Despite mast controversy, skipjack has a new life

Posing with the homemade mast of the Somerset, the crew includes, from left, John Earhart III, Jerry Bloodsworth, Joe Faber, John Earhart Jr., Herbert Jones, Greg White, Levi Jones and Capt. Bob Leath.

The Somerset, one of the iconic skipjacks of Deal Island, Chance and Mount Vernon, has a new owner and a new captain.

The boat had been owned by Capt. Walt Benton of Mount Vernon for decades until his death last June. Benton dredged oysters each fall with a five- or six-man crew.

Upon his death, his son, Walt Jr. decided to sell the skipjack. 

Bob Leath Jr., owner of Fat Boy’s Crabs on Old Ocean City Road in Salisbury, came forward and purchased Benton’s skipjack the first week of November. With the deal came Benton’s fishing boat for $10,000. Leath planned to dredge oysters during the 2019-2020 season.

There was one problem.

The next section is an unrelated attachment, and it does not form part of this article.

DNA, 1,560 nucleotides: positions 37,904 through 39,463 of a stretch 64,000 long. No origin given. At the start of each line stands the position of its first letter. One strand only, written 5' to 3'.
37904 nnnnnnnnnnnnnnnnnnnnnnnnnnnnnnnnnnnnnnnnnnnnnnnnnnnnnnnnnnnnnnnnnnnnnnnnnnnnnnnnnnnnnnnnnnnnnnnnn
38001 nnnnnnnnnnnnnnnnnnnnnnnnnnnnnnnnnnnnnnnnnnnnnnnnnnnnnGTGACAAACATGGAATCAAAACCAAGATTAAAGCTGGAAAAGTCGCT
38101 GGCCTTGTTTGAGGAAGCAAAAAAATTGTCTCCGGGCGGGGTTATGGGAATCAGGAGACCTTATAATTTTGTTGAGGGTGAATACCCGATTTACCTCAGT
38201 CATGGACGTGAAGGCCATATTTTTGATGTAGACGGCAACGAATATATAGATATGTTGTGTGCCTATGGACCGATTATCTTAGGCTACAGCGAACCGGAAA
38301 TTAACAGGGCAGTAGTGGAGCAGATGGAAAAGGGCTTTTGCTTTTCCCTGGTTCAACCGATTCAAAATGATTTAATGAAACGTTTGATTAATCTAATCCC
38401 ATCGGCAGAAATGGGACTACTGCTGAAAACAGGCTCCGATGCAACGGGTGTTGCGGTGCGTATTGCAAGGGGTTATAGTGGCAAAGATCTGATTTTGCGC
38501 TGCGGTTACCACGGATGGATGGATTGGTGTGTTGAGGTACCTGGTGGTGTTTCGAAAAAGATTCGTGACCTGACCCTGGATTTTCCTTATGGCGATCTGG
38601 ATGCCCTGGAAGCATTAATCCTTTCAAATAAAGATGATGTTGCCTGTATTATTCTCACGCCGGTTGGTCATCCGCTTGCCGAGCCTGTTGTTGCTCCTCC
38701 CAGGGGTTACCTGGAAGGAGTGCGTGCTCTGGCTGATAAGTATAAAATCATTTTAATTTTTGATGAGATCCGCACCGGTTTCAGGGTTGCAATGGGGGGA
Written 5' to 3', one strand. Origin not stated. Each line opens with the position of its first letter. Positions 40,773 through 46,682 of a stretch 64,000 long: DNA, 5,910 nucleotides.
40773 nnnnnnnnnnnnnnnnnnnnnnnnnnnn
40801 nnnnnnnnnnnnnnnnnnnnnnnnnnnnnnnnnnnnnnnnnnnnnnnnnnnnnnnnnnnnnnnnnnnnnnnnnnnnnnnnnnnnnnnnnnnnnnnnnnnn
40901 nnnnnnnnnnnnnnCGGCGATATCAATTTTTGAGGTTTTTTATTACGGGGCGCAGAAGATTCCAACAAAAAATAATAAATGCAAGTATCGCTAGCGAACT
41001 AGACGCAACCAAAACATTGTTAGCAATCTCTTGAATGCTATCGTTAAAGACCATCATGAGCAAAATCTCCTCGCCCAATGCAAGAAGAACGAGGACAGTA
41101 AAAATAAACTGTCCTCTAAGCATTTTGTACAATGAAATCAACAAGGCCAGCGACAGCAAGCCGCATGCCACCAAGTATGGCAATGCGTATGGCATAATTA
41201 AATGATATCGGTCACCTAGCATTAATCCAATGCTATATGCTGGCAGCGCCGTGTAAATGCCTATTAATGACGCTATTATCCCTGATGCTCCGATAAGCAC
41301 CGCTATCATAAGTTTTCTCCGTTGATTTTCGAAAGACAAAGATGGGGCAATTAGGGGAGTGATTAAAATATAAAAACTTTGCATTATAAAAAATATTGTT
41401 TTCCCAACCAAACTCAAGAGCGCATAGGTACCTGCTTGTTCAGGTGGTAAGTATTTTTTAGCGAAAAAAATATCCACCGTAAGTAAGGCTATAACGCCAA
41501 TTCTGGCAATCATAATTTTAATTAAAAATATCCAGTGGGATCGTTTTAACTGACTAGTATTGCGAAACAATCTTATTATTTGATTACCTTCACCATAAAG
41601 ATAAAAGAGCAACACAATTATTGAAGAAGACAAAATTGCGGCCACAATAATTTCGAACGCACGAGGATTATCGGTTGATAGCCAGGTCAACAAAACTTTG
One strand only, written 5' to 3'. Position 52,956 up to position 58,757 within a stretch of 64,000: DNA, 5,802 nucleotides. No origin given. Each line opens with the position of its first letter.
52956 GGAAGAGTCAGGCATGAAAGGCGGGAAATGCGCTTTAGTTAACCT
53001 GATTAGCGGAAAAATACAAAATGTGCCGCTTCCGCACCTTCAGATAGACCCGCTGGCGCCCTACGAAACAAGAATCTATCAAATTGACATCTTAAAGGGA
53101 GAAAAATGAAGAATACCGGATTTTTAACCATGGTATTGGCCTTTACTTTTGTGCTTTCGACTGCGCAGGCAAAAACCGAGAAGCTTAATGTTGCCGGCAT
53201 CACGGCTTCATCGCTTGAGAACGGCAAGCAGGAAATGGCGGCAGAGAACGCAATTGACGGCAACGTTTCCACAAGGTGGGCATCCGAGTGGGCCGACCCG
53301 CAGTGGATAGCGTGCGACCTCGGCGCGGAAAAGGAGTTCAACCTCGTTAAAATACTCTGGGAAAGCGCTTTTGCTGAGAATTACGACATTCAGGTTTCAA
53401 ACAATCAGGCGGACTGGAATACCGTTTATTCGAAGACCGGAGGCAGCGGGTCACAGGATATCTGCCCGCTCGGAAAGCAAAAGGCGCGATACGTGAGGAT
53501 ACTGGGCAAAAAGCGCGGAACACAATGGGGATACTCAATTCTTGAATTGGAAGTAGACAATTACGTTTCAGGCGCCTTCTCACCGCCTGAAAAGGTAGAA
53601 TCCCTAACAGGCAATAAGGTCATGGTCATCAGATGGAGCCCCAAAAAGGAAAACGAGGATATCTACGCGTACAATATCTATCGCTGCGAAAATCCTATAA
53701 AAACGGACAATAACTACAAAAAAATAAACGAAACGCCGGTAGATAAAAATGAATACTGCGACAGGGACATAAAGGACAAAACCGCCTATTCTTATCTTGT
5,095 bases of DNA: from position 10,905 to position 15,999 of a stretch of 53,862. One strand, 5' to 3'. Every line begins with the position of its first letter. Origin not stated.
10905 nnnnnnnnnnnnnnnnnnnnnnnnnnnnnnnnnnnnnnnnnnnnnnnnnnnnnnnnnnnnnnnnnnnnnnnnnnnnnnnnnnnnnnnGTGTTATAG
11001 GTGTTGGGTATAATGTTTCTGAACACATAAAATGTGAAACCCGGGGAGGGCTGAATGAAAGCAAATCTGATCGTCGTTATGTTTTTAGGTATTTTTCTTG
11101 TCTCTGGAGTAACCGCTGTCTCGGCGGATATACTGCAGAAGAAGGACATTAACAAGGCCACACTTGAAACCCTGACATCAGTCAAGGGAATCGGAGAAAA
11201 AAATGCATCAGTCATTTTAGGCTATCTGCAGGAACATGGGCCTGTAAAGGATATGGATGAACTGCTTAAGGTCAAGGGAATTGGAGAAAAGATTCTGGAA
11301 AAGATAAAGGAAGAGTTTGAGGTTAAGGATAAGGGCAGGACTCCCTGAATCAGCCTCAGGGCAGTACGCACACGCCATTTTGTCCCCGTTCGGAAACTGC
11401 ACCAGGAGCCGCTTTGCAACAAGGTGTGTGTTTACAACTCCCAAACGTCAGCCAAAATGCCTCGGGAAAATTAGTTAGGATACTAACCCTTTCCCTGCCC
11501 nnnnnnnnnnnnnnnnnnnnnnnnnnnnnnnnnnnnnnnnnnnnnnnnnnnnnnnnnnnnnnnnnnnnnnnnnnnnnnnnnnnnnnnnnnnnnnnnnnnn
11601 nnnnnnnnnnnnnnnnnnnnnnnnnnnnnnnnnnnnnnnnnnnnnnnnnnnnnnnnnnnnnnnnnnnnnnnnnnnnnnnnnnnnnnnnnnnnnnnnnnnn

Well, two.

First, Leath had never captained a skipjack.

As a teenager he worked aboard the Howard, culling oysters, when it was owned by Stan Daniels, who recently died. He also worked aboard the Ida May with Clyde Webster when he was 16. By the time he was 22, he said, he retired from working on the water.

Second problem was that he didn’t have a crew.

Remarkably Leath was able to “get together” a “six-head” crew, in a few days, which included his grandson, Chase Moore, a nephew, John Earhart III, and Earhart’s father, John Earhart Jr., Herbert Jones and Greg “Biggy” White. “And there’s another guy. Don’t even know his name, somebody I picked up,” Leath admitted with laughter. “I don’t have a clue what his name is.”

By the second week of November, he was on the Chesapeake Bay dredging. Only White and Herbert Jones were seasoned oystermen.